For this year’s RSA security conference, only one of the 22 keynote speakers is a woman. This is certainly disheartening, but how surprised are you really? However, in the spirit of #PressForProgress, this year’s campaign theme for International Women’s Day, let’s approach this with a positive and proactive manner. Now is the time to lean in, speak up and shout out. Lean in, by supporting other women around you and encouraging them to participate in conferences. Speak up- make a case for your company to send you if needed and attend the conferences. Be engaged by meeting new people and participate on social media. Even better, maybe this is the year to shout out, and be a speaker yourself!

Dipping your toe in the water

Doing a talk may feel a bit intimidating at first, especially amongst developers, or people who don’t usually present formally to large groups of people as part of their job. However, there are many accessible and friendly first steps that can be taken before building up to a full-length conference talk.

For example, you may be able to find local tech events through meetup. These events can be of varying sizes, but their usually informal atmosphere means that they are ideal for first speakers. Some may even be advertised as women only, for example in Bristol, Scott Logic often sponsors Girl Geek Dinners.

Depending on where you work, you may even find informal opportunities to present to your colleagues- at Scott Logic, we often have study groups and informal lunchtime talks called “Brown bags” for people to practise presenting to an audience.

Conferences often have lightning talk sessions, which are another way “in”, as they are usually very short, and with less pressure. A great resource for finding tech conferences is the Women Who Code newsletter, which promotes upcoming speaker deadlines, events, ticket giveaways and promotional codes.

Time to dive in

Great, so now that you have committed to giving a talk, it’s time to prepare! Here are a few tips:

Tell a story

A good talk tells a story. Start with the end. What are the main points? What is your conclusion? Then, tackle the beginning and middle, making sure that they lead to the end and support your conclusion. It is worth taking a step back and making sure all your points fit together coherently, which they may not, even if all the individual bits link up. If you have slides, they should also support your message, not act as a prompt.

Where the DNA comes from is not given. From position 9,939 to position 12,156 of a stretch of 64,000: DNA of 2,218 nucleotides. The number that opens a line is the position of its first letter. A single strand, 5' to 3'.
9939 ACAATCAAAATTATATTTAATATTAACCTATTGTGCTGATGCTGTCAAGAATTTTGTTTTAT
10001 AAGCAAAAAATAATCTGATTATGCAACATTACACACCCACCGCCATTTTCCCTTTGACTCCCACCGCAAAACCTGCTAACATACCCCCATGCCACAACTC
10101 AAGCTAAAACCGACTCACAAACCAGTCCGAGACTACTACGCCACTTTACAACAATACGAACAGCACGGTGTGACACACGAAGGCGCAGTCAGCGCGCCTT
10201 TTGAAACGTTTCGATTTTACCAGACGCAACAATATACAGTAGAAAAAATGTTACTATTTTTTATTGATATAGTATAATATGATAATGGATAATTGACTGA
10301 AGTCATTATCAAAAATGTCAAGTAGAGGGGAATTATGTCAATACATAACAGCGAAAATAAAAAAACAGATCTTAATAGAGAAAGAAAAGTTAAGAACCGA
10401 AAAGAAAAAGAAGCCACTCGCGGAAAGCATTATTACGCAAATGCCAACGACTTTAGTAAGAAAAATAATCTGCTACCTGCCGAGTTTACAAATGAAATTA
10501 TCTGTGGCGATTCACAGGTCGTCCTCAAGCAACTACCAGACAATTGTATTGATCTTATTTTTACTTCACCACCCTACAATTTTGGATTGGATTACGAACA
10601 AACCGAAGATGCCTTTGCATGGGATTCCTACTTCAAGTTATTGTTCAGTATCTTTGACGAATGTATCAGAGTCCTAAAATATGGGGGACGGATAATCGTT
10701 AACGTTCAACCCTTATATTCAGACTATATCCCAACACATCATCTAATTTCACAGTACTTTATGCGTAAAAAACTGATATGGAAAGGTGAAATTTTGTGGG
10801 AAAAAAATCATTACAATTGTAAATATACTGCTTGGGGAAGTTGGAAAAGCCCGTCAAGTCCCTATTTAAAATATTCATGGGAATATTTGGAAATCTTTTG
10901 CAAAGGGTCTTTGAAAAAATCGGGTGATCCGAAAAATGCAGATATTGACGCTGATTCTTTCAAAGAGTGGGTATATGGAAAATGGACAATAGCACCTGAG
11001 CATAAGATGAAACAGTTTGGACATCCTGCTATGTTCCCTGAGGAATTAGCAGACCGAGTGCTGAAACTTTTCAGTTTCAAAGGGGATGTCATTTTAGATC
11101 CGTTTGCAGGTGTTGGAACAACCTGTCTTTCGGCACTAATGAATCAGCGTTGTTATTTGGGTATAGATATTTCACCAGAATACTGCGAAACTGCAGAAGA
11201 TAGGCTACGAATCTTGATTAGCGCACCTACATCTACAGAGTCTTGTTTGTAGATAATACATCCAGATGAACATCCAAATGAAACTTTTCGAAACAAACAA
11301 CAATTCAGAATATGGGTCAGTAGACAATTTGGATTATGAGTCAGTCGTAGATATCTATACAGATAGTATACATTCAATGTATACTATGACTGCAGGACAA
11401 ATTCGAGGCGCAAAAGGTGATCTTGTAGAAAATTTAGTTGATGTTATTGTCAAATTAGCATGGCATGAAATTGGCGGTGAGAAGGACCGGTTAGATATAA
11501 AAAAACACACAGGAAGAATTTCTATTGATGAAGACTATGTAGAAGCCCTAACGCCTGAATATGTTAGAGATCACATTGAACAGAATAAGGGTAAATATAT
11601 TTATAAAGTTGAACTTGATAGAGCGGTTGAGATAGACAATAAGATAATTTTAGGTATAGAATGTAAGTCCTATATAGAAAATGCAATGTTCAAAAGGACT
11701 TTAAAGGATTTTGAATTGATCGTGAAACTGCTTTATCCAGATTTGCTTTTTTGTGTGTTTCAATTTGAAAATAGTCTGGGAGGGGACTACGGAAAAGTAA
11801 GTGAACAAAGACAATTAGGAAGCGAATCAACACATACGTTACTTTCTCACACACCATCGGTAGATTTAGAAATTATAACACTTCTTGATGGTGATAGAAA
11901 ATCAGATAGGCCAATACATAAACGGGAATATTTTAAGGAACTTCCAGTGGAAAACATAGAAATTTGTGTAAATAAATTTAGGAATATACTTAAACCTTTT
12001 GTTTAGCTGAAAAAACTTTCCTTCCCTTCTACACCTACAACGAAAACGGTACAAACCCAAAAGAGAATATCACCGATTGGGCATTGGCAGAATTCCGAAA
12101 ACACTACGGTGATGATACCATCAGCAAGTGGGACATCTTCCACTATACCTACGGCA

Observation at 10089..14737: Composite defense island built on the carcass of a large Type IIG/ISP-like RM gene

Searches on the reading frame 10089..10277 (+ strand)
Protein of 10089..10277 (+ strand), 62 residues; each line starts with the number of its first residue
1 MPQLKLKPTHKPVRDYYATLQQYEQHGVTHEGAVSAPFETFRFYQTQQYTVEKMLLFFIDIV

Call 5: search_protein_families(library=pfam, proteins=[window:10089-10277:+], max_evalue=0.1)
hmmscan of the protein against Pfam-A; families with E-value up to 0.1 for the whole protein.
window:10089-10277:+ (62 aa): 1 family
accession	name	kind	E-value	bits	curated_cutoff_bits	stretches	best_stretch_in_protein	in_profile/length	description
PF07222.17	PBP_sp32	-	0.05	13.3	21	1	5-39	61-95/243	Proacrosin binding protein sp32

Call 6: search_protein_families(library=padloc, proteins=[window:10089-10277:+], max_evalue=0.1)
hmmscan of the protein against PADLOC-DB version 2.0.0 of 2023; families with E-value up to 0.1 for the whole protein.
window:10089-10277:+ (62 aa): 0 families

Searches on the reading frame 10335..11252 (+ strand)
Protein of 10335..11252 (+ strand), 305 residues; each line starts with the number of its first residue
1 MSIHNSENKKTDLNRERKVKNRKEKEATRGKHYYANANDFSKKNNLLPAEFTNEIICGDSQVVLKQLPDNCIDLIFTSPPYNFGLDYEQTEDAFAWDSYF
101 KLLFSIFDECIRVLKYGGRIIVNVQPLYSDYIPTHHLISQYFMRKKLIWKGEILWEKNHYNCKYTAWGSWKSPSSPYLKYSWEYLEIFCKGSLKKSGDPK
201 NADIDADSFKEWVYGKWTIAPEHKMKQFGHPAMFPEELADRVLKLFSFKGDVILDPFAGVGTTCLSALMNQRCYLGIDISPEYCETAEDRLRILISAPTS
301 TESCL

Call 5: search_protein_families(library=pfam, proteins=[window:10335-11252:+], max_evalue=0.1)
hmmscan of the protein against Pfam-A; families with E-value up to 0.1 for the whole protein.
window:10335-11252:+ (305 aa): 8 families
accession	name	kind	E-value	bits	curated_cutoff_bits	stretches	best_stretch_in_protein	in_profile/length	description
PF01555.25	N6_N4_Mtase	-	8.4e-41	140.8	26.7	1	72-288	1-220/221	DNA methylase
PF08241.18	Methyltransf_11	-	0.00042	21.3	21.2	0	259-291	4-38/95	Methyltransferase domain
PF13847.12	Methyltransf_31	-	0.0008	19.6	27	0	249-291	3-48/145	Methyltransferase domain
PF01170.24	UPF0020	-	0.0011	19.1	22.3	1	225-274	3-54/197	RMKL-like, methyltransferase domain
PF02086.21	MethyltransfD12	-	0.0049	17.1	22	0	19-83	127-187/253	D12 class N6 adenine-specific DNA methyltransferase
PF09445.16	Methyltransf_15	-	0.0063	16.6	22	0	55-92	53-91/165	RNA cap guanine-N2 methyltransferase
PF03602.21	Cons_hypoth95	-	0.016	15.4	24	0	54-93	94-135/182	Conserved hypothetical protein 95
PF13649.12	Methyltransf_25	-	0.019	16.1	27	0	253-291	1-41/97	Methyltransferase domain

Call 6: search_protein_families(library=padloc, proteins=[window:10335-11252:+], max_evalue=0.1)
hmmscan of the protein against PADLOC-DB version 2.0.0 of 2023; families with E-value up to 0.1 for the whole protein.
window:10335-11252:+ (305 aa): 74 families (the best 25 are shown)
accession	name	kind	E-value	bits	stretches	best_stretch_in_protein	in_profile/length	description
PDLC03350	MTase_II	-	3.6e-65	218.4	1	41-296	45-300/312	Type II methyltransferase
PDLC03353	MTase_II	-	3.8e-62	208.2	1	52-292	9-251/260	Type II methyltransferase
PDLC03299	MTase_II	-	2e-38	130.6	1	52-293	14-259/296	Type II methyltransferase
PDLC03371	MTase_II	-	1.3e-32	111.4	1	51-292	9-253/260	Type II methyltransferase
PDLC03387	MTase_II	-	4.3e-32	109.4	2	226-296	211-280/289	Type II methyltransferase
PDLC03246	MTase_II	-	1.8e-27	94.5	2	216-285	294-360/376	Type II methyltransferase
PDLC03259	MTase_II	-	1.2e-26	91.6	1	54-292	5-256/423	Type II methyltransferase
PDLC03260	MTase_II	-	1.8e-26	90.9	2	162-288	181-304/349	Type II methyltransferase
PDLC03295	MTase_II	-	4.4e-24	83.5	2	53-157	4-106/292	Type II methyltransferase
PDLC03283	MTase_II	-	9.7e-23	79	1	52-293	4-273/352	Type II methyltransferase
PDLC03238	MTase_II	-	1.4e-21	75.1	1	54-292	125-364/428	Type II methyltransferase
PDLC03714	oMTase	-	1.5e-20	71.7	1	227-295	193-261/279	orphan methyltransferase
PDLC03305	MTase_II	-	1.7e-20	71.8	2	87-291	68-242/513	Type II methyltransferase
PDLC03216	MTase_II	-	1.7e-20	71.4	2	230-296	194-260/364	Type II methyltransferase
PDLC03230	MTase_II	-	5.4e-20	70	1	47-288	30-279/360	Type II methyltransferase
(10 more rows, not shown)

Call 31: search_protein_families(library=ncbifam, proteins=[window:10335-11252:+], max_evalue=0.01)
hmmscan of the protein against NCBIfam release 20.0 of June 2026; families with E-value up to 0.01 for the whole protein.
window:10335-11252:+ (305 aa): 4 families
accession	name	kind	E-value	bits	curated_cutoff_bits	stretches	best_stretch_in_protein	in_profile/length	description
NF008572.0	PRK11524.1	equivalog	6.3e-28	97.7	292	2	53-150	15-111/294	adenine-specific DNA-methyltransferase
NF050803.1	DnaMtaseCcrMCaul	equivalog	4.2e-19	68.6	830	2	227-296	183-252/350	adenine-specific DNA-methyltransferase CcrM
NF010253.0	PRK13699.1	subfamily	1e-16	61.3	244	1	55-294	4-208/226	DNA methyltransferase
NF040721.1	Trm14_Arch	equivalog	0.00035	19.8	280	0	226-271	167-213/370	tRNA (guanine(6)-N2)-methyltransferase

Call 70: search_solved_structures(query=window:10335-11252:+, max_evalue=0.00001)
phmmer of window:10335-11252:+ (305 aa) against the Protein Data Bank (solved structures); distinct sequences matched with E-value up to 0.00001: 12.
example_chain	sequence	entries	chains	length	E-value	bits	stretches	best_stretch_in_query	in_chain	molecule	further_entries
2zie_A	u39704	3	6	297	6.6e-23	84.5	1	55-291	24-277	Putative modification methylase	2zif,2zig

Practise, practise, practise

Once you have figured out your story, it’s time to practise it. Practise saying, either out loud, or in your head, and elaborating around your main points to make sure you really know them. Learn the flow of the slides.

Next, practise from beginning to end. It may seem pedantic, but using a stopwatch is a really useful tool. It enables you to know how long your talk will be and hence whether it will fit within the required time limit. It gives an ideal of what time certain points should be made, to help with time management during the talk. This means there will be no surprises on the day, causing a rushed conclusion or even worse, having to edit slides out on the fly! It also makes you hyper-aware of how fast you are talking. Personally, I find that this is a good imitation of on-the-day nerves and provides good practise for on-the-day voice control! Screen recording software may be useful as well, to measure how long each slide takes.

Prepare for the worst

This final point is aimed at those who want to show a live demo. Whilst this can add a lot of value to a talk, it is also quite risky. There are many factors at play that could cause it to go wrong. For example, the wi-fi may be slow, unreliable, or even unavailable. Mitigate this by having videos of code demos as a fallback. To add to this, talking and typing is remarkably difficult in front of an audience, so best avoided where possible!

Following my own advice

This is my pledge for this year’s International Women’s day. I will keep attending, presenting at, and promoting tech events to women this year. So, I will be speaking at Girl Geek Dinners in Bristol in April, and I’ve submitted abstracts for lightning talks at a few conferences too… fingers crossed!

#PressForProgress and make your pledge today!